Once again, I was fortunate enough to enjoy Blue Gold Weekend from the relative comforts of the 504 area code. To be fair, at my age and with my systolic, I was lucky to just be alive. But in any event, and with my history with The Shirt, I look forward to its unveiling and to that of next season’s forlorn hope with a mixture of excitement and nausea.
This year’s The Shirt does to the eyes what a heaving ocean does to the stomach. There are worse horrors in the world, but if we can send a “very powerful” armada to threaten
the Indian Ocean North Korea, surely we can spare a few Tomahawks for The Shirt. I thought last year’s The Shirt was awful. This year’s is a funeral.
The four players seem to be wearing those old “Rocky goes running” sweatpants from 1973 under their uniforms. Drawn the way they are, they look like castoffs from an early-Nineties’ interhall team. The colors are dull.
Too bad there’s not a backless option, since that’s where the awfulness really gets going. We get to view “the running of the Leprechaun and his letters” through a shamrock-shaped lens. I guess the back is where the committee decided to display the colors they rejected for this year’s design. But hey, at least some of them were green. If John Scully is right and “there’s magic in the sound of their name,” there’s only miasma and misery in the sight of The Shirt 2017.
There was a game, of sorts, played on Saturday, to round out the festivities. The 472nd annual Blue Gold game went well and the stadium sure did look nice. So did the team, for the most part. I think you get as good a preview of next season’s team at the Blue Gold game as you do from playing Electric Football, but it was nice to see Brandon Wimbush look comfortable and Mike McGlinchey stay onside.
Ian Book was marvelous, but Coach Kelly was quick to dampen any idea that there was (another) quarterback controversy within The Gug. And there shouldn’t be. If Kelly or his staff allow another repeat of the Zaire/Kizer disaster, they should all be drowned in the lake. Alize Mack and pretty much anyone who carried the ball looked solid to stellar.
The greatest questions going forward shall be on defense and in special teams. Last year, I described Tyler Newsome’s performance as a singular “dog fart” amid a “perplexing” special teams’ performance. On Saturday, there was general competence, with walk-on Sam Kohler filling in for the injured Justin Yoon on two forty-plus yard field goals.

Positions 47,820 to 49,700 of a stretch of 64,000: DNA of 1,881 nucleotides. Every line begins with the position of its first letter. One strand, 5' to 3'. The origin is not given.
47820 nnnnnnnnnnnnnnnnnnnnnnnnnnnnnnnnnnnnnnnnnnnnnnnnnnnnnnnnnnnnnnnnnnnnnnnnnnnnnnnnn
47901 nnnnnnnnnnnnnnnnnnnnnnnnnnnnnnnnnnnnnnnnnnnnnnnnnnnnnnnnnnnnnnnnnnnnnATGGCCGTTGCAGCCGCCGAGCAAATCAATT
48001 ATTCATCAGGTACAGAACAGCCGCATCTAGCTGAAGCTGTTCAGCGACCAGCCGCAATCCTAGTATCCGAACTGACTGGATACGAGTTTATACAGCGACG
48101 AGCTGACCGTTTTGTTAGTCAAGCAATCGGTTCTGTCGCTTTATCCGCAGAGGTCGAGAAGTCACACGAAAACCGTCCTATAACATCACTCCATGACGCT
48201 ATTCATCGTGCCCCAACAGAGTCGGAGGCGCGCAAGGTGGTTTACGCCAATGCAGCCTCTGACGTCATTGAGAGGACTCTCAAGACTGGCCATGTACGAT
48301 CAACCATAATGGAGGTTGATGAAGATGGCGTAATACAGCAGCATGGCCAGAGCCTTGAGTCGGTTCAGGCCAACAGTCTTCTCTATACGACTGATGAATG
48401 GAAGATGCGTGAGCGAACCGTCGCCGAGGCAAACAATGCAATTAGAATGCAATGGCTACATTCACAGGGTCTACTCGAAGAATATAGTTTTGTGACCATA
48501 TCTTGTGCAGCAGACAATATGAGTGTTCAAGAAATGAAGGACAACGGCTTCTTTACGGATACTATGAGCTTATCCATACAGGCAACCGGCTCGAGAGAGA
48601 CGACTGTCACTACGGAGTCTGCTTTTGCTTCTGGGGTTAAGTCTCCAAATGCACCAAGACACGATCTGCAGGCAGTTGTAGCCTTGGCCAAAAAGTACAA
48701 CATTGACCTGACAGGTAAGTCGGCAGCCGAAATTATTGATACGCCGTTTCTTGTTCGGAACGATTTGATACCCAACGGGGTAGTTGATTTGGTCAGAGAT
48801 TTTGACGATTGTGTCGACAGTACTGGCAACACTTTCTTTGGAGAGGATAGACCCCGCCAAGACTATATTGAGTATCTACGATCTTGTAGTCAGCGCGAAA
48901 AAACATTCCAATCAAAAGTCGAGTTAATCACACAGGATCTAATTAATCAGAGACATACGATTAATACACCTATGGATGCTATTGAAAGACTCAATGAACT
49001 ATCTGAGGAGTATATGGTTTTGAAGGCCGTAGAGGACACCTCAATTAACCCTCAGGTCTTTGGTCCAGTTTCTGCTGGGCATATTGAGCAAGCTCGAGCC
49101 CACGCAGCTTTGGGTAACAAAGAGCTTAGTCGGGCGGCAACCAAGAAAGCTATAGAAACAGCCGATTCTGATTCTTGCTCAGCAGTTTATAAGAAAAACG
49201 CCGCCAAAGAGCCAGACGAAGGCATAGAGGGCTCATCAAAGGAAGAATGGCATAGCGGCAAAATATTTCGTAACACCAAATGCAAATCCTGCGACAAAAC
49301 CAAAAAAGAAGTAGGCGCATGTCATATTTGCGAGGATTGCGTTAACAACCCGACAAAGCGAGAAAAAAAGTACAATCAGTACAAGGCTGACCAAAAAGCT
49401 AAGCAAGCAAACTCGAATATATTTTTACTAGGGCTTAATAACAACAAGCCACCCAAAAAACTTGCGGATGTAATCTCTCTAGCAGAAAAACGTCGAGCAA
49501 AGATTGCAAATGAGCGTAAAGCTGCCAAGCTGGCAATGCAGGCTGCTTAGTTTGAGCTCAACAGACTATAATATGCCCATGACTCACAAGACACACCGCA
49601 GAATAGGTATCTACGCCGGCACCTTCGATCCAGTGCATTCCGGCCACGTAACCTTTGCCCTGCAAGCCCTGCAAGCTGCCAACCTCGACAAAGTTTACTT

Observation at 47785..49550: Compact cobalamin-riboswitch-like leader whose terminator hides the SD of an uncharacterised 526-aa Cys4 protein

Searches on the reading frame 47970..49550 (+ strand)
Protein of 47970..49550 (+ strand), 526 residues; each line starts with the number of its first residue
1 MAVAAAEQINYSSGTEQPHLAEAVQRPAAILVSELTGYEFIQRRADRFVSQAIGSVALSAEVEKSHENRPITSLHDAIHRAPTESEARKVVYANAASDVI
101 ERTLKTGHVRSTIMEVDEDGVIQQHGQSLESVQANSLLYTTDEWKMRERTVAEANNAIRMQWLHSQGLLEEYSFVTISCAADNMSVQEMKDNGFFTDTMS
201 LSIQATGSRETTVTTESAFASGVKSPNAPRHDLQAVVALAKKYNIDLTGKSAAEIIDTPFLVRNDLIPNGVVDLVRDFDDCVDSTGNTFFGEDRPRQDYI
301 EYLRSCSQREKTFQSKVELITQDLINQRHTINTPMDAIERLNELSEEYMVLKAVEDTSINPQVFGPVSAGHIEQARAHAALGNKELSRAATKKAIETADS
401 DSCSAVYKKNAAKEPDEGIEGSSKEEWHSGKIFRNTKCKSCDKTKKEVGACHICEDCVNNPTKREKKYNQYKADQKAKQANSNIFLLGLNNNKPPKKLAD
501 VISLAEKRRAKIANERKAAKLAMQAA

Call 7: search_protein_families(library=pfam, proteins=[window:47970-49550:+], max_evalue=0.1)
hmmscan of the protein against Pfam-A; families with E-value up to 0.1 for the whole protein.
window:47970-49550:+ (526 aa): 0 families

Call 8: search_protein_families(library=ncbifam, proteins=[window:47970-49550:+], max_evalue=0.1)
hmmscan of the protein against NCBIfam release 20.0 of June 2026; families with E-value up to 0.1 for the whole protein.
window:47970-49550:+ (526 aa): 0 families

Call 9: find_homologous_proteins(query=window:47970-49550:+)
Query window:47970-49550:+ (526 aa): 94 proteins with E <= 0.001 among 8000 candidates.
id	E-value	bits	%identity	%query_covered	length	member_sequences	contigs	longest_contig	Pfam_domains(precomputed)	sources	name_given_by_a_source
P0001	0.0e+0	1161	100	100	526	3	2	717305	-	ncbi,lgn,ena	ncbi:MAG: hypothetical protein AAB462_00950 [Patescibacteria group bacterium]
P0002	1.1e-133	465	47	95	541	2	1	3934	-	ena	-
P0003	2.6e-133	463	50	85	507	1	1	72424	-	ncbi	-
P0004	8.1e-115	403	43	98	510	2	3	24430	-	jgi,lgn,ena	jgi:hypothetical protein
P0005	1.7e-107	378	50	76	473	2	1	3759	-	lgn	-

The defense showed improvement over last year, although whatever happiness you may be feeling is likely the same primitive happiness you feel watching those videos of car accident-victims taking their first steps in rehab centers, surrounded by halo-braces and metal exoskeletons. Elko’s charges brought pressure on the quarterbacks and picked Wimbush off a few times, true, but they missed hundreds of tackles. At least they appeared to be in the right places at the right times.
Those small things, “good habits” in Coach Kelly’s post-game parlance, should matter come Temple and, gulp, Georgia. The Irish finished forty-second, overall, in total defense last year, but that’s a misleading ranking, as we gave up more rushing yards (2189) than every other team ahead of us except for UCF (2204). Against the run we were the 63rd “best” team in the land. And we only played twelve games.
So maybe Blue Gold Weekend 2017 accomplished its purpose. It’s Divine Mercy Sunday and we’re talking football. Let the long summer begin.
Hating Hurricanes Since 1990.
Bayou Irish is a Jersey boy and Double Domer who fell under New Orleans' spell in 1995. He's been through Katrina and fourteen years in the Coast Guard, so we cut him some slack, mostly in the form of HLS-subsidized sazeracs. But, when he's not face down on the bar and communing with the ghosts of Faulkner and Capote at the Carousel Bar in the Hotel Monteleone, he's our man in SEC-land, doing his best to convince everyone around him that Graduation Success Rate is a better indicator of success than the number of MNC's won in the last five years.
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